Stephen Coleman, portfolio manager and chief investment officer for St. Louis-based Daedalus Capital, crafted a tech-heavy portfolio for last year’s Private Screening. This portfolio mimicked the fate of Daedalus’ son, Icarus, who flew too close to the sun: Coleman’s September 2000 Private Screening picks collapsed 42.51%. “Our mission is to consistently earn clients at least 20% compound annual return based upon a trailing three-year basis, regardless of the general market,” explains Coleman. Based upon this methodology, Coleman’s clients’ portfolio has returned 38.05%, beating the S&P 500’s three-year trailing yield of 12.25%. Still, Coleman, who doesn’t give 12-month target prices, says that investors who followed last year’s picks can expect to recover over the long haul.
Adobe Systems Inc. (Nasdaq: ADBE), the desktop publishing powerhouse, slid 32.01% since recommendation to $41. Many itchy investors pulled out of the company nine months ago, including Coleman, who sold it at $47 in January, garnering a 14% return. “Even though we sold the stock, we do like their business and their future. We may buy it again.”
Broadcom Corp. (Nasdaq: BRCM), the maker of broadband chips and circuits for top customers like Motorola and Cisco, careened 74.61% to $37.25. “Here’s a company that has been crushed, but I love it. I doubled my clients’ position in it,” says Coleman. The firm has developed a third-party hardware reference platform that will enable digital video recording and home networking capabilities for the Microsoft TV platform.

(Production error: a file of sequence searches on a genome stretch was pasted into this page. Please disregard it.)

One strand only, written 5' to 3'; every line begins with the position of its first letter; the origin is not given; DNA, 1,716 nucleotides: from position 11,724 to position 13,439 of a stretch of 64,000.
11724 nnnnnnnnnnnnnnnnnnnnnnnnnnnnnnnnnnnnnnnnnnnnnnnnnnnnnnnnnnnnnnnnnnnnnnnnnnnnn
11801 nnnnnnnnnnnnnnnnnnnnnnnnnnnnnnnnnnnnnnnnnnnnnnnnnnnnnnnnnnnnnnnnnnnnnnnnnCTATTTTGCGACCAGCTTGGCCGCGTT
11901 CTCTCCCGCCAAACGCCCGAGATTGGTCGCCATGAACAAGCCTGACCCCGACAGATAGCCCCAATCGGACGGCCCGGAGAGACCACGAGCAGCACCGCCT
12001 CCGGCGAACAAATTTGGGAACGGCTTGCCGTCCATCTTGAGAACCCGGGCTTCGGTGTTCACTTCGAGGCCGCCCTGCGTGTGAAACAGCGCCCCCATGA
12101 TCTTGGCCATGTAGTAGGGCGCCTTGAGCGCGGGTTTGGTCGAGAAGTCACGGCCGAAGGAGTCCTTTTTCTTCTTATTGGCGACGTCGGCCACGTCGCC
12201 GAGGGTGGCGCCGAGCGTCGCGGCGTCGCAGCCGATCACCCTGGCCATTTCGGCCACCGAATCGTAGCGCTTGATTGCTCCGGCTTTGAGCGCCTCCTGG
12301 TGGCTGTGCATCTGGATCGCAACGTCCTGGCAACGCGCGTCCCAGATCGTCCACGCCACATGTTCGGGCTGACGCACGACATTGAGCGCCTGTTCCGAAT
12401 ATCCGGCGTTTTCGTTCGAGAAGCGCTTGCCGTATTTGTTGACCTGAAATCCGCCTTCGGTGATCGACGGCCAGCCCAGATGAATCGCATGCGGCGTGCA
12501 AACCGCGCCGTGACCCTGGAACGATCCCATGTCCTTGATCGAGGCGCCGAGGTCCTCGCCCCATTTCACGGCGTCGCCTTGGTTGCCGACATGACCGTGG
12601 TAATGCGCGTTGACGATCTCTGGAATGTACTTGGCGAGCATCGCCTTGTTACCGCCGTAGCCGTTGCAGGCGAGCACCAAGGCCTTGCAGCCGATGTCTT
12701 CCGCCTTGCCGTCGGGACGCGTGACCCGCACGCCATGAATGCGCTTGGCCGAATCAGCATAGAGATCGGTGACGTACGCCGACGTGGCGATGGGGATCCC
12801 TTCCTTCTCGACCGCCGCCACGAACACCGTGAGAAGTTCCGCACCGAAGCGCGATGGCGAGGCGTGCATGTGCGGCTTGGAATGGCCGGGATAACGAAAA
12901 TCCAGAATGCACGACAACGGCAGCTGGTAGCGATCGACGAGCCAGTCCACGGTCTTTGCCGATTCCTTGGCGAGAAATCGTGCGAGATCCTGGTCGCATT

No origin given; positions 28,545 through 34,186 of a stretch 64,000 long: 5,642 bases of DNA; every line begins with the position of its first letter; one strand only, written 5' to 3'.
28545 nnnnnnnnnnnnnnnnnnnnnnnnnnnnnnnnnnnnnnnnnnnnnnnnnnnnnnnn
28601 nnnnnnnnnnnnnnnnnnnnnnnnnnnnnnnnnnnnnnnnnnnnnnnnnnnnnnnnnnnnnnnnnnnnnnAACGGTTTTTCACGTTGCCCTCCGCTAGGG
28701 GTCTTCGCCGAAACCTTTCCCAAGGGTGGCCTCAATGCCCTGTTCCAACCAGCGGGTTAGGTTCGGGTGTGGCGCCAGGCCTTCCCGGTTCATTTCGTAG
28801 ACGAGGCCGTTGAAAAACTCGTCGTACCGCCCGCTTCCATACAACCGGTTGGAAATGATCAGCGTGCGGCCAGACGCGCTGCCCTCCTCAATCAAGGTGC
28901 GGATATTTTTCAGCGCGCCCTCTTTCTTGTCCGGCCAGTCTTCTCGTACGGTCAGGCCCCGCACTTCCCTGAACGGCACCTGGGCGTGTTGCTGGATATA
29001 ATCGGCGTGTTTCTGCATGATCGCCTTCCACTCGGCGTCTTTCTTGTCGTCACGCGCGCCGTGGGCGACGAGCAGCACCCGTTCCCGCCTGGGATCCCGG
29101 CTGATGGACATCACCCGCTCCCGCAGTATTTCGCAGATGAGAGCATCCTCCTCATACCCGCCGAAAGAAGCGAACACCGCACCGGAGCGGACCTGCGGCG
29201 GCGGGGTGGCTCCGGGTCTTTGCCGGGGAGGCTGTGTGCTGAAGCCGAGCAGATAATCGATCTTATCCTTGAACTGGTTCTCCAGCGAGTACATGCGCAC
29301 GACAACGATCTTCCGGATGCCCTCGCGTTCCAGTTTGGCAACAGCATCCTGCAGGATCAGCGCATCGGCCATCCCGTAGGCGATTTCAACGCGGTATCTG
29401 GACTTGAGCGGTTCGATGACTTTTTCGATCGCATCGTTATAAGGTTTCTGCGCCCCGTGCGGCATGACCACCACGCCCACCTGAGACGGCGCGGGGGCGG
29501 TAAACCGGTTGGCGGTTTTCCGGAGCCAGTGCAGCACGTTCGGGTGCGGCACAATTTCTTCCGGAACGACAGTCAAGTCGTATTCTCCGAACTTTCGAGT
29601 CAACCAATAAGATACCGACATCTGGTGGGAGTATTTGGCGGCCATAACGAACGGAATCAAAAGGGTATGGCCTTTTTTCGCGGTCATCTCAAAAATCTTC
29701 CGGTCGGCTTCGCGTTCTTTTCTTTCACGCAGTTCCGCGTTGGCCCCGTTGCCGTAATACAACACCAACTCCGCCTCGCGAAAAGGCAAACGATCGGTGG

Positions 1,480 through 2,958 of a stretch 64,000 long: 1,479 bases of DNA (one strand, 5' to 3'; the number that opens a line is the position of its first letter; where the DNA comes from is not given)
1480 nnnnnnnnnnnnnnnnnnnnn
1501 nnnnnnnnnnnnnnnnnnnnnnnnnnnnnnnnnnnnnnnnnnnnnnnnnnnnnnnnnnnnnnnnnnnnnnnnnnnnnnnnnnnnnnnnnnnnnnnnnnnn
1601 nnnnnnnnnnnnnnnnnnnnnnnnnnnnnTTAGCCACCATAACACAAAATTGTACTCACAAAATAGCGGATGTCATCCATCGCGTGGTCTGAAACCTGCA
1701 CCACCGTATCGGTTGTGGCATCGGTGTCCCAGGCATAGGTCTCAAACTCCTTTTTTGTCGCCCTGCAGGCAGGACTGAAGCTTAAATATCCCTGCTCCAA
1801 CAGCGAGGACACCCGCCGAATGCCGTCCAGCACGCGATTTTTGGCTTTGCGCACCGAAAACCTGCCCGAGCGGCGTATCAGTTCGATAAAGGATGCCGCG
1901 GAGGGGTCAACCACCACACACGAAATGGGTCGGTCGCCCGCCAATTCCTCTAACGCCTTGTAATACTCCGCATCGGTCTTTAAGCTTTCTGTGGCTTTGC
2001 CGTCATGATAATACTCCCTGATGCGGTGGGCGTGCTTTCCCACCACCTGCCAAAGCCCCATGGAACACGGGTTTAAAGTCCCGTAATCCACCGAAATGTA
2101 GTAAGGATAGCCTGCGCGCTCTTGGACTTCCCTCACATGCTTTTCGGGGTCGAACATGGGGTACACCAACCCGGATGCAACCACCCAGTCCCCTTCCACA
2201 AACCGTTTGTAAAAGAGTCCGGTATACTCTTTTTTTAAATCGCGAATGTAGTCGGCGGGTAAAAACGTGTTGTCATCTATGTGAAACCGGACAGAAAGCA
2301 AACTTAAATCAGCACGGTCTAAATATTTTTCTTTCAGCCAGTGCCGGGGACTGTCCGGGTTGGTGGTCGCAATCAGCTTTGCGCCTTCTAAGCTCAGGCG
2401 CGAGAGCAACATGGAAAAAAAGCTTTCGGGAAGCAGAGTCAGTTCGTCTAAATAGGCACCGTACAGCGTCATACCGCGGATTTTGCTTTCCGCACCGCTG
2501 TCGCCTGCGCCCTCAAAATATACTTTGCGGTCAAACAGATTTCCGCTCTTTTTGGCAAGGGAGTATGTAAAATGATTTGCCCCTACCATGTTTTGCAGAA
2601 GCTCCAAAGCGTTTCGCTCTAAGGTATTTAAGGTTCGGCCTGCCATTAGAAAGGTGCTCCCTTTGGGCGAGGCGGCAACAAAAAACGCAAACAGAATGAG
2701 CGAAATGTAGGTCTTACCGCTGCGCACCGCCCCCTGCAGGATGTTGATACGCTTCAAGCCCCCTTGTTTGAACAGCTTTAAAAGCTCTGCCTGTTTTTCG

Corning Inc. (NYSE: GLW) tanked 76.56%. The company recently delayed construction of a new optical fiber manufacturing facility in Oklahoma City, and it is slowing the growth of existing plants. The Street seems to think that $16 is a fair price for this company. Coleman believes that “the market ran the price up and then bailed.” However, he supports Corning, and doubled his position in June for roughly $15 per share. He also believes Lucent (Corning’s second-place rival) “is on life support.”
Delta and Pine Land Co. (NYSE: DLP), the nation’s leading producer of cottonseed, had a 0.70% 12-month yield. Although the company has revolutionized the cotton industry, Coleman sold his position last October for $24 because “the CEO died of cancer and management seemed to be in flux.”
Siebel Systems (Nasdaq: SEBL) slipped 30.08%. Keen stockholders grabbed profits nine months ago. “This is my favorite in the bunch,” raves Coleman, who purchased more of this software application company for $26 in March.